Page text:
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Economy

How many millionaires are there in the Republic of Moldova?

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1 760.

1760 citizens of the Republic of Moldova obtained revenues of over 1,000,000 lei in the year 2018. The total income earned by these people was 6.140,000,000 lei and the tax paid to the budget from this income is the amounted to 479.710,000 lei, the State Tax Service announced.

According to the quoted source, the highest amount of income earned by a natural person in 2018 was 83.250,000 lei.

Territorial, most millionaires are registered in Chisinau – 1384.

The youngest person in this category is 21 years old and the oldest – 90 years old.

Accordingly, the average income of a taxpayer is 49.700 lei in 2018 compared to 44.800 lei in 2017.

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Economy

The past and the future of Moldova’s energy sector security

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The energy sector is one of the vulnerable areas of the Republic of Moldova because it could not provide national security in case of exceptional situations.

The energy vulnerability of the Republic of Moldova is caused by the dependence on natural gas and electricity from the outside, obsolete infrastructure and tariffs inadequate to economic rigors. The accession of the Republic of Moldova to the European Energy Community could represent the solution to many problems existing in the energy sector, says the political analyst of the IIDIS Viitorul, Ion Tăbârţă via the Newsletter.

Achieving commitments under the European Energy Community could ultimately lead to diversification of energy supply, demonopolization and liberalization of the energy market, separation of energy activities, renovation and modernization of infrastructure, non-discriminatory tariffs for consumers.

With the signing of the Association Agreement with the EU, the Republic of Moldova started transposing and implementing the provisions of the Energy Package III, adopted by the European Union in 2009.

The Republic of Moldova has achieved good results in transposing the European directives into national legislation, adopting several laws in the energy field. However, the Republic of Moldova is experiencing some delays in adopting sectoral energy laws, such as the Oil Law.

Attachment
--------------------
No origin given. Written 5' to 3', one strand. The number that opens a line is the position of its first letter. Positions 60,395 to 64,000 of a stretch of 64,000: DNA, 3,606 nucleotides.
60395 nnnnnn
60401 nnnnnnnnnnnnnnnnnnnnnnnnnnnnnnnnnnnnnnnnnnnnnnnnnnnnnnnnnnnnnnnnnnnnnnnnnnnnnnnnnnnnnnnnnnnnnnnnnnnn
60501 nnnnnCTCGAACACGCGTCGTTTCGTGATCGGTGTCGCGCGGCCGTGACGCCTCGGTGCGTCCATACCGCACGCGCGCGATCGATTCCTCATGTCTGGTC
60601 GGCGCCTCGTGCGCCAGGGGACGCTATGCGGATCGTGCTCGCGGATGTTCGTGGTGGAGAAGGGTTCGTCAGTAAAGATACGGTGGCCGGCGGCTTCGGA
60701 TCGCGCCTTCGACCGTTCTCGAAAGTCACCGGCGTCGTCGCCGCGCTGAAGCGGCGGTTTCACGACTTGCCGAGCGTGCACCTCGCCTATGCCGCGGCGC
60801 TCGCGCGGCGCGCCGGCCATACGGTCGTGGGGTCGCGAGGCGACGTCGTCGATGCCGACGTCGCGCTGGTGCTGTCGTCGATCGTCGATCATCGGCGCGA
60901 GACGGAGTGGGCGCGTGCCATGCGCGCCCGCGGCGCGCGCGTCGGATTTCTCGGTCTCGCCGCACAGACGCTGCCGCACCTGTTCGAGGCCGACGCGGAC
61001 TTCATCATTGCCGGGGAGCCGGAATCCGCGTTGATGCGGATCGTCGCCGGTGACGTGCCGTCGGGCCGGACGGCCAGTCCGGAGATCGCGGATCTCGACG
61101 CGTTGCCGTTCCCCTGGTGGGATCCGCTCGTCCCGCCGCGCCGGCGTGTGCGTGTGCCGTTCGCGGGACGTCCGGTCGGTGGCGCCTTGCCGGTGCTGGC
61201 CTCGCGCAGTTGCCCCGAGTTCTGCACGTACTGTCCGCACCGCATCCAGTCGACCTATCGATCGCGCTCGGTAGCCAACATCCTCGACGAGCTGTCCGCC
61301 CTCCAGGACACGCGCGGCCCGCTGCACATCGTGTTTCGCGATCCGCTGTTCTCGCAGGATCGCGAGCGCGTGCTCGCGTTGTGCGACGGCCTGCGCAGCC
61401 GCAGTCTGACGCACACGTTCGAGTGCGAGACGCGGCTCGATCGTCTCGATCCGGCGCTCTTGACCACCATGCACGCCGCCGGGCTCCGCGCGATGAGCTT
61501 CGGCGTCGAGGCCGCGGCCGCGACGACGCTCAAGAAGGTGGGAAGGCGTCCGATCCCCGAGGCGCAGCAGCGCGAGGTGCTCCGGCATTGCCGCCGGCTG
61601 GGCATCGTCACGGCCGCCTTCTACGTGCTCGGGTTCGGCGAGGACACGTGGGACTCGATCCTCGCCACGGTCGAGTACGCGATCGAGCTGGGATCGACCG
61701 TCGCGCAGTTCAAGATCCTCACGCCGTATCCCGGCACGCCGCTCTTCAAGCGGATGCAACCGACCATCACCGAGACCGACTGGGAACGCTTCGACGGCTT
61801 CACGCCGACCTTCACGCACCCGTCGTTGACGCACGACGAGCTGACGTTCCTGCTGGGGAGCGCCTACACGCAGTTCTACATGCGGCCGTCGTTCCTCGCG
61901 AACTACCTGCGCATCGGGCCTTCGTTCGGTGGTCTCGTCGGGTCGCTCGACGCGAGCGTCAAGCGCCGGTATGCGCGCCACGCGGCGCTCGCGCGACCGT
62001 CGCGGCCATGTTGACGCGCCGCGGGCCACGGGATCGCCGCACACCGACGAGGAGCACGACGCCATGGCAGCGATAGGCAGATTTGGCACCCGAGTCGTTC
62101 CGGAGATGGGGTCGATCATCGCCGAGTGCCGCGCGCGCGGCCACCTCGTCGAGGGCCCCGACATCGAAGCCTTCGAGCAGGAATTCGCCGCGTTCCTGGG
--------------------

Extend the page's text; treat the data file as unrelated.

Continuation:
The reforming and modernization of the Moldovan energy system will be realized only after the implementation of these laws, when their functionality will be ensured. The Government of the Republic of Moldova and ANRE are the main institutions responsible for the implementation of the regulatory framework.

The implementation has several dimensions:

  1. development and approval of secondary legislation
  2. liberalization of the energy market and institutional and organizational consolidation
  3. modernization of energy infrastructure.

To achieve these goals, the energy interconnection with the EU must be achieved, which can only be done through Romania. The Government of the Republic of Moldova concluded in 2015 a Memorandum of Understanding with that of Romania. This implied the realization of 5 large projects that would ensure the interconnection of the natural gas and electricity networks between the two states.

What should the Republic of Moldova do for a more secure energy sector?

The Republic of Moldova needs to modernize and restructure it in order to overcome the inherited vulnerabilities of the past. Contrary to expectations arising from the national interest of the Republic of Moldova, this process is much slower than expected.

We have delays in the adoption of legislation, especially the secondary one, and delays in the modernization of energy infrastructure. This is particularly evident in energy interconnections with Romania, which could be viable solutions to many of the existing energy problems in the Republic of Moldova. Under the conditions that there is external support from the outside, such an attitude means that things are “intentionally entangled” inside. Money is capacity, the rest is at the mercy of political will.